On Monday, we announced that Locu has been acquired by GoDaddy. As a friend, technologist, or researcher, the acquisition might initially surprise you. Rather than repeat myself a thousand times, I figured I’d share some thoughts on the topic. Standard caveat: these words represent my thoughts, not my employer’s.
- I’m personally excited about the acquisition. We’ve been working with the folks from GoDaddy for several months now, and the team is sharp and energized about helping hundreds of millions of local merchants find their home on the web.
- Locu remains Locu as a team, a set of offices, a product, and a mission. For the most part, Locu will be bringing new technology and design to the table, and GoDaddy will be bringing a level of scale that would take years to build up on our own. Locu offers a healthy dose of data structuring and crowdsourcing technology alongside the design chops to make previously complicated things simple. GoDaddy is the largest privately held company in the world that focuses on helping small businesses with their web presence, and brings years of sales and marketing experience to Locu’s products. GoDaddy also has a deep understanding of scale both in terms of the tens of millions of people they work with, and the billions of dollars of revenue they bring in.
- Aside from the business side of things, we’re still very excited to be releasing open source projects and publishing more about our approach to structured data extraction and crowd work. The open source and research communities have been so fundamental to what we do, and I’m excited we can continue to repay that debt.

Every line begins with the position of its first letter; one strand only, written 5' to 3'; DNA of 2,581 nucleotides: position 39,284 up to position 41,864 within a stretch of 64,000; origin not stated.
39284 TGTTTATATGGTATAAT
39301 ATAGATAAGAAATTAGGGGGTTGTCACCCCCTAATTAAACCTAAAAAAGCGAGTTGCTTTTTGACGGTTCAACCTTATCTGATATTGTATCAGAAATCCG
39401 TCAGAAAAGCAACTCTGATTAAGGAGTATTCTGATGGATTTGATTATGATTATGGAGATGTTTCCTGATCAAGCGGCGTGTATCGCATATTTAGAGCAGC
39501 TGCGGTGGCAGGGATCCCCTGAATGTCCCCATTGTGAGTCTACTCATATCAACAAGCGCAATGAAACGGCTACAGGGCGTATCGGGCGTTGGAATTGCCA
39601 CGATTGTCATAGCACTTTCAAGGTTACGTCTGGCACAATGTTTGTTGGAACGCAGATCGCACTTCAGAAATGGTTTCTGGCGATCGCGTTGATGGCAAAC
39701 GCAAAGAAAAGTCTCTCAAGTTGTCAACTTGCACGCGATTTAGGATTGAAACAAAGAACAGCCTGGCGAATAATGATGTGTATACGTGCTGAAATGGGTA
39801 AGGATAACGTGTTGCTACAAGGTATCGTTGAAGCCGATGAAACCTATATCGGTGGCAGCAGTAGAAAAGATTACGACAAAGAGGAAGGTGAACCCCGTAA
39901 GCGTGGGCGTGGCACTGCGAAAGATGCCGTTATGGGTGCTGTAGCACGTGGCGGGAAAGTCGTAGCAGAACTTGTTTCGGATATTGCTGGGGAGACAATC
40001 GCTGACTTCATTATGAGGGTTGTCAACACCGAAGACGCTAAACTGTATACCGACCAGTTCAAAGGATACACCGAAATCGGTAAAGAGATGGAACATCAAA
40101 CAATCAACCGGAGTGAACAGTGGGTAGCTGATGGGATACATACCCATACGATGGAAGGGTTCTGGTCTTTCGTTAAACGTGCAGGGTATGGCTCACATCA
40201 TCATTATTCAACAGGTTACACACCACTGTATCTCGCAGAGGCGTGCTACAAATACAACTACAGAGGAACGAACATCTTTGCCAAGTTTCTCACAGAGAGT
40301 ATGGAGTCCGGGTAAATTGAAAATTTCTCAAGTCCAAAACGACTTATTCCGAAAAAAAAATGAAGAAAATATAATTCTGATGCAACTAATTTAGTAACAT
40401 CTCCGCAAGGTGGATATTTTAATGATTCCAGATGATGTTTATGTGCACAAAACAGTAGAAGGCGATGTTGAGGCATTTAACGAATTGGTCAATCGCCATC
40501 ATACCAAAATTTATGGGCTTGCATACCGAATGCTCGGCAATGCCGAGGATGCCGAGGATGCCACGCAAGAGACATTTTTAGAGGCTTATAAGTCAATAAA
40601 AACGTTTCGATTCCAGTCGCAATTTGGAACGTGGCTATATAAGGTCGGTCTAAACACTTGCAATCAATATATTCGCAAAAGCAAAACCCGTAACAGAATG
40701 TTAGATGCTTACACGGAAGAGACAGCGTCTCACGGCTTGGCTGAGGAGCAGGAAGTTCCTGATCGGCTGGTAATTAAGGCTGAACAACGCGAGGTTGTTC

- As a human being, I care a lot about the values of the company I work for. It would be ignorant to ignore the fact that previous incarnations of GoDaddy have been responsible for sexist Super Bowl commercials, and have supported web-endangering efforts like SOPA. We’ve been assured that the people who were behind these efforts are no longer working at GoDaddy. In fact, an entirely new leadership team (including CEO, COO, CTO, Chief Architect, etc.) has been put in place since these controversies, and I count myself as one of the folks that expects a lot of them in the coming years.
From everything I’ve heard, I know that acquisitions are hard to execute well. If we pull this off, we’ll be improving the lives of local merchants and crowd workers alike, and putting new force behind structured data. I’m excited to give it a shot!
Many thanks to Rene Reinsberg for giving me feedback on many things in life, including this post.